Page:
1987: Ghost Stories from The Pickwick Papers

How in the HELL did I never hear of this? I'm a big Dickens fan - I have a whole blog called Drink Like the Dickens in which I make drinks out of Dickens books (smoking bishop, wassail, negus, etc). And yet, somehow it escaped me that there was actually a made-for-video cartoon that functions as a Charles Dickens Halloween Special.

Dickens's first novel, The Pickwick Papers, made him a star. Something like 80% of all people who could read bought a copy, and its hardcore fans rivaled Harry Potter fans for obsessiveness (I would have loved to see what they did on Tumblr). The book, a rambling narrative in which Mr. Pickwick and his friends wander around from adventure to adventure, presented a sort of "Englishness" that everyone recognized, but which had never been captured before. I like to compare it to Clerks, which presented a sort of suburban lifestyle that much of my generation recognized at once, but had never really seen on film before.

The book hasn't held up particularly well. For a good century, it was the go-to book to mention when people were talking about the funniest book of all time, but today it's funny in an "I guess you had to be there" way. Most of the adventures seem like Laurel and Hardy shorts. But that isn't to say it's bad, by any means.

At various points in the book, presumably whenever Dickens was short on ideas, some character or another will tell a totally unrelated short story, the best known of which is probably The Goblins Who Stole a Sexton, which was sort of an early version of A Christmas Carol.  Many of the stories had ghostly themes, and, in Ghost Stories From The Pickwick Papers, we get animated versions of four of the stories, strung together by a framing device in which the Pickwick Club is telling ghost stories to kill time.

Emerald City animation was making a lot of Dickens movies in those days, as well as adaptations of classics like The Phantom of the Opera. From what I can see from the previews, they all look similar to this one: gorgeously painted, but still obviously low budget work by skeleton crews.

The animation is of that Filmation style, and a lot of corners are clearly being cut. The script could stand to be a bit punchier, as it drags in places. But the visuals are so fantastic that none of this really matters. The characters themselves look a bit simple, but the backgrounds have some of the best foggy Victorian streets, tumble-down mansions, moldy graveyards, and gnarled branches in the business. The producers were not afraid to be scary, and the result is a great "Halloweenish" vibe throughout.  If only the budget had been bigger, you get the impression that this could have made a really dynamite feature film.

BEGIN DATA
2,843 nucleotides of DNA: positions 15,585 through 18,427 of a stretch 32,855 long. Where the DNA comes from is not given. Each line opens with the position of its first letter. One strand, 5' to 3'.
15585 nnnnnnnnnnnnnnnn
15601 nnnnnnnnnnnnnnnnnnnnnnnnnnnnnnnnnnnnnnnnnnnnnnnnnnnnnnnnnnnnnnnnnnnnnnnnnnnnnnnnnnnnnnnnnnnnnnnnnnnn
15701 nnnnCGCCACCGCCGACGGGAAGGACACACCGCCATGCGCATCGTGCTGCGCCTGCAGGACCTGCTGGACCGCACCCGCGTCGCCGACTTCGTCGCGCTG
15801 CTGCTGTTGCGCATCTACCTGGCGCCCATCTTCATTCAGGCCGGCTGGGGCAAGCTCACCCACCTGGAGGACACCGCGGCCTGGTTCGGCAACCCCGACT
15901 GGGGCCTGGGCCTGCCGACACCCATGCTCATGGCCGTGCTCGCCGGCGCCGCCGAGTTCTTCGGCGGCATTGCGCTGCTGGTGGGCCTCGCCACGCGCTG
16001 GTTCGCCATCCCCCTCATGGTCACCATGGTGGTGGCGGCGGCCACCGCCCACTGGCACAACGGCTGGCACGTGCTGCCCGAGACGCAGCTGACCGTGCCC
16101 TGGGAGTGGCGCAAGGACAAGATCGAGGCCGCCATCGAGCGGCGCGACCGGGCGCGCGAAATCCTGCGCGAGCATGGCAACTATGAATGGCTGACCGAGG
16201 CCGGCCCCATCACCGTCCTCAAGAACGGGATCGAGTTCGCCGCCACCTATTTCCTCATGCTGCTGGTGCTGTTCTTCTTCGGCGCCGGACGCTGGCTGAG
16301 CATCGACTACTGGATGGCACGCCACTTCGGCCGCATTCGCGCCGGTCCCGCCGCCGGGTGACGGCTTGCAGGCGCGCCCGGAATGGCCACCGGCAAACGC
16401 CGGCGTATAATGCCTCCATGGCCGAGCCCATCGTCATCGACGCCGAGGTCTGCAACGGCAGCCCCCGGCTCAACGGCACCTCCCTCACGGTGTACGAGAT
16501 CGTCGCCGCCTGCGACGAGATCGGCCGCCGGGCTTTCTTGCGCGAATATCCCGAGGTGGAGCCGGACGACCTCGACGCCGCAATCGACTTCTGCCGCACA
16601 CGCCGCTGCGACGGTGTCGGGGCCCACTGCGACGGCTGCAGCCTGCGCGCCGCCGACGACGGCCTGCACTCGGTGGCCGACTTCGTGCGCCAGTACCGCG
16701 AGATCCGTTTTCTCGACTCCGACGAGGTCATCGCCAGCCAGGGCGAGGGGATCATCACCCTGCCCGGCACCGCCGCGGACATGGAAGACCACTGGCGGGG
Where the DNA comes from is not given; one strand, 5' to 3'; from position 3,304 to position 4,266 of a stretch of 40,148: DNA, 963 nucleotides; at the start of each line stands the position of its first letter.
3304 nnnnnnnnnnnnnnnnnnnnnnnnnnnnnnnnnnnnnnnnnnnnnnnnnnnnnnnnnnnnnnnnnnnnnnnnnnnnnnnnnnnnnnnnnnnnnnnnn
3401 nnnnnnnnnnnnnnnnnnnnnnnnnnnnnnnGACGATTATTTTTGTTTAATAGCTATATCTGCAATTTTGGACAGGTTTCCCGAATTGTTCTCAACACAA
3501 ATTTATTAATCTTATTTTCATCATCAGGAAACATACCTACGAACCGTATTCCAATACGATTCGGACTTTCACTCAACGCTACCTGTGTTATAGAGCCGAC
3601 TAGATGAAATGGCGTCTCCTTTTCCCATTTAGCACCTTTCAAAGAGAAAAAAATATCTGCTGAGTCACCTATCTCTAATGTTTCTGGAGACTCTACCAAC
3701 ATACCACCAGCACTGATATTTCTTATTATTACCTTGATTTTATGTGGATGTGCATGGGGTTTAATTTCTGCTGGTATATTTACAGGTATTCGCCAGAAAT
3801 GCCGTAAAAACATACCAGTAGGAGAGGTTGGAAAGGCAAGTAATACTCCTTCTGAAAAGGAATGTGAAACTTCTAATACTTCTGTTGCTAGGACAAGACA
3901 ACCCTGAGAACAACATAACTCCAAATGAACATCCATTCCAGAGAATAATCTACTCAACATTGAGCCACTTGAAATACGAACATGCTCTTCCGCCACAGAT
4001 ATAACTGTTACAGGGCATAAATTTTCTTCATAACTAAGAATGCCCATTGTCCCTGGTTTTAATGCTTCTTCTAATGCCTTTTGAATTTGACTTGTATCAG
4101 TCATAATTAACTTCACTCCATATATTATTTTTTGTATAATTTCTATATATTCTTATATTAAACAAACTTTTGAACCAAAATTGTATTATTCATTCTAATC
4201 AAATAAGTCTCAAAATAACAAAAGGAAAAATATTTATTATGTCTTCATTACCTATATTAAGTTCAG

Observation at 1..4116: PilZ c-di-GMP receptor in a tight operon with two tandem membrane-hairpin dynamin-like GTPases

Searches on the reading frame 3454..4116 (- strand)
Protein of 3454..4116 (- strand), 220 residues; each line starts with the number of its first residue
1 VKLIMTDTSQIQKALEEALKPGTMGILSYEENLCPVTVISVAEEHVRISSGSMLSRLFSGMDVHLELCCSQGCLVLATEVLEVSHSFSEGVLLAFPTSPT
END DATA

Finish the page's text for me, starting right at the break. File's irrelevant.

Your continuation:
All quibbles aside, though, there are some really good parts here. My favorite story, both in the book and the cartoon, concerns a guy who meets a ghost in an old inn (there are a LOT of inns in this book), and asks the ghosts why ghosts are always haunting gloomy places. Why not go someplace nice? The ghost is astounded. "I never thought of that!" he says. And off he goes.

Here's it is; thanks to John Bolles for the tip.



3 comments:

Autumn May Dale said...

Cool! I also love reading some ghost stories specially when we are in a group of my cousins. We read ghost stories at night to make it more creepy. hahaha Thanks for sharing.






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Modern Grace said...

Have you seen the Rabbit Ears version of Sleepy Hollow? It was narrated by Glen Close and amazing. It's also on Youtube.

Anonymous said...

Thank you for finding this and posting about it. I've been searching for this cartoon for over 10 years (mostly passively), only clinging to the slivers of story that I could remember. The biggest aspects I could recall were the ghostly horses and the haunted armoire, so I was pretty pumped when I stumbled upon this, watched some of it on youtube and realized I had FINALLY found what I have been looking for. This brings back great memories.

Cheers

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